So whether a guest forgets their phone charger or has a booking misplaced, employees are encouraged to not only look out for opportunities to mitigate negative customer moments but also empowered to resolve them as well.
Ritz-Carlton’s upfront investment may seem like a lot, but when it takes twelve positive customer experiences to make up for just one negative experience, Ritz-Carlton has made the smart choice to invest in the long-term loyalty of their customers.
The return on their investment? 72% of customers will share their good experiences with others - that’s a pretty effective way of turning customers into brand advocates.
Identifying the moments that matter most for the customers is just the first step. Building a consistent experience across each of these moments is where the challenge lies.
Leveraging the capabilities of your entire business organisation and the full power of the right technology solution is paramount for being able to create this consistent experience at scale.
According to PwC, 40% of surveyed practitioners believe that ‘lack of ownership’ is one of the biggest challenges facing CX today.
Whether it’s a misalignment of priorities or a difference in the definition of what CX means for the business, it’s important that all business functions are united in their customer experience efforts.
Through collaboration, clear lines of ownership and sufficient resourcing - teams need to feel empowered to work together to maintain good customer and consistent relationships with their customers.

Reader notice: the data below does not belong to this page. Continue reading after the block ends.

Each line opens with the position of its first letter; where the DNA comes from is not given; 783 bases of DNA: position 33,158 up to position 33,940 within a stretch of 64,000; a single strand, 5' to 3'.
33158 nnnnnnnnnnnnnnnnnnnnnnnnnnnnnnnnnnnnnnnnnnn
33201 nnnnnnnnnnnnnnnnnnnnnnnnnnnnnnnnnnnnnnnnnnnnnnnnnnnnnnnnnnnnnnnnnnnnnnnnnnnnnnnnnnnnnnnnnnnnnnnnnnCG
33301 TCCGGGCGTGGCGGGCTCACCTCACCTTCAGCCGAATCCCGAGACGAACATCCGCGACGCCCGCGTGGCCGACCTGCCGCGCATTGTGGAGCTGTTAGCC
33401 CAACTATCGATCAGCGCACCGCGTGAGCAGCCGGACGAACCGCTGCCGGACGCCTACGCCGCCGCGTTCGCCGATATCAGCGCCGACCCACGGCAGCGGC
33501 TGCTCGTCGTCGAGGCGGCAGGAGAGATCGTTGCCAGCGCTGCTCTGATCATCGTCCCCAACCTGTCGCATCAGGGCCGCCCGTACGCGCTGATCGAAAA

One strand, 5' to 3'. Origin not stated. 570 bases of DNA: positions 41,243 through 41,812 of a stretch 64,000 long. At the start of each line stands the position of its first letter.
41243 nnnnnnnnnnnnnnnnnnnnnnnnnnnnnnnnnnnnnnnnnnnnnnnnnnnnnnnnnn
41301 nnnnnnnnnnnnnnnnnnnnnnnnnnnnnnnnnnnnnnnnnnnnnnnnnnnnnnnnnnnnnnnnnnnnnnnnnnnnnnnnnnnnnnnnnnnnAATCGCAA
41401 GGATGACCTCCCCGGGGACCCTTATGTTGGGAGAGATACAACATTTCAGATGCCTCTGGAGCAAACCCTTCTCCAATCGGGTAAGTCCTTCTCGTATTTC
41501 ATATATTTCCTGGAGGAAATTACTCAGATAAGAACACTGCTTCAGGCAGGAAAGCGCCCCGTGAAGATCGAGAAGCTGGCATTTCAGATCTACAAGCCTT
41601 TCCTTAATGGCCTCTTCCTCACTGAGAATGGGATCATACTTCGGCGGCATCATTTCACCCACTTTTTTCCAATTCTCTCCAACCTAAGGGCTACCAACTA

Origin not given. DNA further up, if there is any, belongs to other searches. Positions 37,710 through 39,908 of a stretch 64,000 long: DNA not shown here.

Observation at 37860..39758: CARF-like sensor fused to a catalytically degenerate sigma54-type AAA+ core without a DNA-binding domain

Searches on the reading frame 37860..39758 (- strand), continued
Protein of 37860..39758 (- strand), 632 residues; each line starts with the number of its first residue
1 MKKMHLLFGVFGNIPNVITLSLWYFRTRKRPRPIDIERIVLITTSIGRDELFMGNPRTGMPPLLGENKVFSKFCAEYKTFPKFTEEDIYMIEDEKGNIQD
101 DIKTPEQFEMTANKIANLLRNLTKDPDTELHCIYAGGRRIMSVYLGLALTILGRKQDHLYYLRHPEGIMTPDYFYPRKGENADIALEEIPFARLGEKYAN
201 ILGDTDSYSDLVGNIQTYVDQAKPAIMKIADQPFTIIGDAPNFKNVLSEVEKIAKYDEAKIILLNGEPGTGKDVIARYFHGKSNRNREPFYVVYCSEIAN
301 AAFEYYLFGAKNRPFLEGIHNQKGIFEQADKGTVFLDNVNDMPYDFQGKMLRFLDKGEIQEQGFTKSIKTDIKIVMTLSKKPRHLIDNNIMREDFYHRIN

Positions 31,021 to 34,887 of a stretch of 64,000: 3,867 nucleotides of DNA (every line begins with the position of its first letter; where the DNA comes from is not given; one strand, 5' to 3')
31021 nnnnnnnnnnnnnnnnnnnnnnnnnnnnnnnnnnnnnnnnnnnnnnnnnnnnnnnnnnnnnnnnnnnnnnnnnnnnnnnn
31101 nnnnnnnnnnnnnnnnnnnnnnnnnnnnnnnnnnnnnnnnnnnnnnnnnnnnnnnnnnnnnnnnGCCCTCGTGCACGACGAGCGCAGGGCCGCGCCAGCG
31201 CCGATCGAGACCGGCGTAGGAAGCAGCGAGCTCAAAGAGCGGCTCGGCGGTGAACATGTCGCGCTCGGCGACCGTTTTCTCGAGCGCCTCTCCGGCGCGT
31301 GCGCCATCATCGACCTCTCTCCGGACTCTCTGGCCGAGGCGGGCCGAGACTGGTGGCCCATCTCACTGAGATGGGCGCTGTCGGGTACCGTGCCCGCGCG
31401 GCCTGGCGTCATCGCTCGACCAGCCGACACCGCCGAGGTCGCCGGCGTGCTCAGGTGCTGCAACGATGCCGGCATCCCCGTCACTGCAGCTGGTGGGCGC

Sentiment tracking is a great way for organisations to get a view of how customers feel about their brand at every stage of the customer lifecycle.
Paired with rational action-based insights such as dwell time, purchase history, and abandon cart metrics - a rich understanding of customer behaviour can be tracked and modelled for future optimisation.
Next Best Action is the process by which technology can be utilised to help customer-facing practitioners make suitable next-step decisions based on insights, customer data and feedback.
These predictive analytics can help your team proactively engage customers in critical moments and create personalised customer experiences in real-time.
Every moment with your customers is absolutely critical.
We’re committed to helping our clients and business leaders like yourself make the most of these moments that matter.
Get in touch today.